I’ve heard a variety of critiques of my professor’s actions, however, focusing on the circumstances surrounding this panel is to miss the point.  Whether or not the other members of the panel were qualified or if Dr. Perry could have been more tactful in his protest matters about as much as what Michael Brown may have said to police officer Darren Wilson in Ferguson, Missouri before – though unarmed and a considerable distance from Wilson’s vehicle – he was murdered.  As Jim Wallis writes in his new book (which I would highly recommend): The facts in specific cases are often in great dispute.  But the reality that young black men and women are treated differently than are young white men and women by our law enforcement system is beyond dispute.[1]

 

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Memorial for Mike Brown on the site of his shooting – Ferguson, MO 3/2015

At this very moment an unnerving shadow weighs heavy upon the conscience of the Lutheran School of Theology at Chicago, and I hope everyone feels it.  Not everyone present would agree with my interpretation of the words and actions of Dr. Richard Perry here on our campus last Wednesday.  Not everyone present experienced it as an inspiring prophetic display that we were privileged to witness. I did. Not everyone present heard hope in the midst of his anger, frustration, and hurt.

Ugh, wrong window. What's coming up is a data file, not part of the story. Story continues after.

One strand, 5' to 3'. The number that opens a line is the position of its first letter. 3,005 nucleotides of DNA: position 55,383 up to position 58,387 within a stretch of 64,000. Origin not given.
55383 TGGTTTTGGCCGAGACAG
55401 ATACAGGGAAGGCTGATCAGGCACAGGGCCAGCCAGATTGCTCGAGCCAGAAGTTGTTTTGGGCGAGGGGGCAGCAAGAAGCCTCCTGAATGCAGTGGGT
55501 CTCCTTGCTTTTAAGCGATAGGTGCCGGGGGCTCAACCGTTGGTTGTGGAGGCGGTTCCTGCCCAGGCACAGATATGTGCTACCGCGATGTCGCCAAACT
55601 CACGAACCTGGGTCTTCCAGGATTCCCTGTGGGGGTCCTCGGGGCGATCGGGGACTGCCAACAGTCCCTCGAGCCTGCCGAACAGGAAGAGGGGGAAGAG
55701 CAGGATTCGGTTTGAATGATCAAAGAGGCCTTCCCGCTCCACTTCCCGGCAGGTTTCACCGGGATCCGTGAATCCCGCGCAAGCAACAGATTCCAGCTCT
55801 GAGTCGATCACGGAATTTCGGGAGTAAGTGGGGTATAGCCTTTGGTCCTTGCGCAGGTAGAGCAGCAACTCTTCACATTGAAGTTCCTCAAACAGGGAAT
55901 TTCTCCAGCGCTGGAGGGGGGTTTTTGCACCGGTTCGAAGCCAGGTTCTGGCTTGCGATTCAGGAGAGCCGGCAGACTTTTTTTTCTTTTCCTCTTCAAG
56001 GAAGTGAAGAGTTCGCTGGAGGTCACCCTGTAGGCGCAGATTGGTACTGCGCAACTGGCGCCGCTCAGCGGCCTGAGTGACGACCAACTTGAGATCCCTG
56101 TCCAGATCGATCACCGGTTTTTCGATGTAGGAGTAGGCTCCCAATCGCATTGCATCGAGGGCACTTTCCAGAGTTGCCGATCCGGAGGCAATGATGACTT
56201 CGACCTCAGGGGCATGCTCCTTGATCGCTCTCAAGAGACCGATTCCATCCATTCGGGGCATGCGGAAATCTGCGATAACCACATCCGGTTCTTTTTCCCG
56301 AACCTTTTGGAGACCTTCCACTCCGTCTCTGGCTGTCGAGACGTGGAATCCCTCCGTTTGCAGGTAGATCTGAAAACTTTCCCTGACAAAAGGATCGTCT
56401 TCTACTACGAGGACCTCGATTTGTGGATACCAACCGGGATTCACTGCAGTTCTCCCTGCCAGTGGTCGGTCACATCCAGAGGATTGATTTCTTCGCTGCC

I did.

Some critics have lost themselves in debating the “facts” of his prophetic outpouring, but this avoidance of the real issue is an act of privilege available only to those of us who are white. This evasion is a passive acquiescence to injustice and the most damaging perpetuation of racism.  We must ask ourselves: will we focus on the prophetic message or the prophet’s means to convey the message?  Will we hear the prophet Isaiah’s good news or dismiss him because we’re uncomfortable with his naked dramatization (Isaiah 20:3)?   Will we commit to the Kingdom of God Jesus preached or conform to the unjust, unearned, comfort and good order of the status quo?

The prophets never brought the conflict and Dr. Perry did not bring the conflict to LSTC.  The shadow of racism has been an ever-present plague upon this nation since before its founding. This includes the LSTC campus – whose land used to be the home of many black families who didn’t want to leave.  It is a national and a global evil. This is a Church problem.  This is an LSTC problem. It is not a problem “out there”; it is a sin deeply embedded within each of us people who believe we are white – and to remind us Dr. Perry brought the sword of Matthew 10:34: